came out of the Obama administration, alone. The problem is deeper.
Already in 2007, Foreign Affairs, a quarterly which might be seen as a
weather vane of the U.S. foreign policy establishment, decided to
publish a controversial article titled "The Moderate Muslim
Brotherhood." The article was largely based on the conversations of its
authors with senior members of the Muslim Brotherhood in Cairo. They
wrote that the Muslim Brotherhood was discouraging jihad.
Yet on the website of
the Muslim Brotherhood, the very opposite was written. The Muslim
Brotherhood explained there in 2003 that it sought to recover "the lands
robbed from Islam." This was consistent with the writings of Hassan
al-Banna, the founder of the Muslim Brotherhood, whose newspaper wrote
that Muslims should take back Spain, southern Italy and the Balkans. The
web article concluded: "The problems of conquering the world will only
end when the flag of Islam waves and jihad has been proclaimed." In
2005, the supreme guide of the Muslim Brotherhood boasted that his
organization was active in 70 countries.
The main motivation of
those in the West who support working with the Muslim Brotherhood is
that it can serve as an alternative for young Egyptians to al-Qaida and
other jihadist groups. But that is not what happened in the past. When
the Muslim Brotherhood came to power in Sudan, it hosted jihadist
leaders from Osama bin Laden to the heads of Hamas. It even allowed them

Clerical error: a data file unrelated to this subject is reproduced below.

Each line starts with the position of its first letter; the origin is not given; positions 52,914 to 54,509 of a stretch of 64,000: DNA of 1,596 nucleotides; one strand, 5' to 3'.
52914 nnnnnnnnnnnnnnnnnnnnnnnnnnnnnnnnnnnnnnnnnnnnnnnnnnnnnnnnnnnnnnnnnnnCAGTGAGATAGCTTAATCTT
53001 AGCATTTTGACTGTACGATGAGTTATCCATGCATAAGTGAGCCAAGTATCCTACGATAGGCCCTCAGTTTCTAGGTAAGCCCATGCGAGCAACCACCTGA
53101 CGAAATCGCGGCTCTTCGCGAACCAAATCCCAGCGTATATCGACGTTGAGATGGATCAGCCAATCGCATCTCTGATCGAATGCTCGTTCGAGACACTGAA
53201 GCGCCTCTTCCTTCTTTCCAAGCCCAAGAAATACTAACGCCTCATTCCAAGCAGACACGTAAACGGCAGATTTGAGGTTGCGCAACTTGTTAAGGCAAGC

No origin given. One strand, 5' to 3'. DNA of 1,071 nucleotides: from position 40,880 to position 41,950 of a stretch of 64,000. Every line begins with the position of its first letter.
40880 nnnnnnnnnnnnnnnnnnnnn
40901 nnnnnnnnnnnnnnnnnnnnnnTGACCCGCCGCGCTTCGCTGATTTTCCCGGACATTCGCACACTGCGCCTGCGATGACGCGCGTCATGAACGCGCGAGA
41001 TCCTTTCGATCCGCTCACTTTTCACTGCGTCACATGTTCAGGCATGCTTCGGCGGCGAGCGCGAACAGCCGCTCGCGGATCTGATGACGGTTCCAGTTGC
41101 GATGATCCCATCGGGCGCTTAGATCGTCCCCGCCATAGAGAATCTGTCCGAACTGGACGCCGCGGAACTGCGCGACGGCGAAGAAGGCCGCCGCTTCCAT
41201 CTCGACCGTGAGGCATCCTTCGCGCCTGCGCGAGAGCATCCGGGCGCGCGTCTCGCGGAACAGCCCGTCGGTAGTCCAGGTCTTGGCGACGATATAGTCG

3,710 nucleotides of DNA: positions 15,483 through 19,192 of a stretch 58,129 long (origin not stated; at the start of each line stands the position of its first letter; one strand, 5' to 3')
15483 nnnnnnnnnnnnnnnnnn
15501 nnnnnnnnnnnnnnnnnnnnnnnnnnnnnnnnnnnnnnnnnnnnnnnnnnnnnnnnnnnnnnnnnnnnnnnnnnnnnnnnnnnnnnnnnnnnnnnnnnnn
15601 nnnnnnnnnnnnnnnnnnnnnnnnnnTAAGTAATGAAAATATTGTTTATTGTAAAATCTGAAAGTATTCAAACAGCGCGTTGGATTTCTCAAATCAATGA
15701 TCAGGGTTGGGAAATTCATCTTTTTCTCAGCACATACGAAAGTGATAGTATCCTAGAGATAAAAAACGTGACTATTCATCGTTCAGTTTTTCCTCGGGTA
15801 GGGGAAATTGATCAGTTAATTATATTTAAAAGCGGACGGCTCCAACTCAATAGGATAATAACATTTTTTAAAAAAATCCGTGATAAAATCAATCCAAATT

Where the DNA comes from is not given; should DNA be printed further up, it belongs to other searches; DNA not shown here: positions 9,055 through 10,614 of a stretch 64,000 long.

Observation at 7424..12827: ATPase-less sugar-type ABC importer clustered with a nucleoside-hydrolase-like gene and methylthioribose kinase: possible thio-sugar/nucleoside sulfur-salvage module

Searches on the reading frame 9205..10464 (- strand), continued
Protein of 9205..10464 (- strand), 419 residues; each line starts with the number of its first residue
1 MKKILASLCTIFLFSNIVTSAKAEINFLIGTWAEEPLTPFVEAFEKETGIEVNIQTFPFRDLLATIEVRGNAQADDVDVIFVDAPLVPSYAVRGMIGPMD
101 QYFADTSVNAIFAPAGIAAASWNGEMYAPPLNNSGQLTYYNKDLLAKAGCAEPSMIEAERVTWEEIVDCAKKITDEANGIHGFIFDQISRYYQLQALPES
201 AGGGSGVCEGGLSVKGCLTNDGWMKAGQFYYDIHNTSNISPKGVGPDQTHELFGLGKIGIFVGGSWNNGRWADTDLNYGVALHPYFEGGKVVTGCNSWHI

to set up training camps during the 1990s.
Morsi's regime did not
go that far, but it pardoned jihadist leaders who were in Egyptian
prisons, like Mustafa Hamza, the leader of al-Gamaa al-Islamiyya (the
Islamic Group) who was involved in the attempted assassination of
President Mubarak and the 1997 Luxor massacre that left 62 dead. Morsi
also promised to work for the release of Sheikh Omar Abdel-Rahman, the
mastermind of the first World Trade Center attack in 1993. More
recently, in March, Morsi was pressing the Egyptian military academy to
accept members of the Muslim Brotherhood as well as other hard-line
jihadists. The Muslim Brotherhood was working closely with Hamas. An
Egyptian general admitted on March 11 to Dubai's Al-Bayan newspaper that
the Muslim Brotherhood was pressuring Defense Minister Abdel-Fattah
el-Sissi to ignore the tunnels from Sinai to the Gaza Strip.
The perception in the Middle East
that the U.S. had been sympathetic to the Muslim Brotherhood may be
overstated, but it is not entirely without foundation. A school of
thought in Washington exists that truly believes that the Muslim
Brotherhood has evolved into a moderate organization, with which the
West can do business. It has been influencing policymaking since the
second term of the Bush administration. But it is too early to establish
whether the overthrow of Morsi will lead to the demise of this
dangerously naive political theory or whether it will resurface in one
of the other Arab states facing internal revolts as part of the Arab
- - - - - - - - End - - - - - - -
Egyptians have another obvious reason to believe that the US foreign policy establishment wants to promote the MB. Here is an article published in 2007 in Foreign Affairs, the foremost US foreign policy publication. Another prominent publication is Foreign Policy. The article is so inanely and dishonestly argued that it is laughable, or would be laughable if the situation were not so threatening.
8-13-2013 Did Muhammad Morsi threaten Egypt's Copts with a second Islamic conquest? -- here.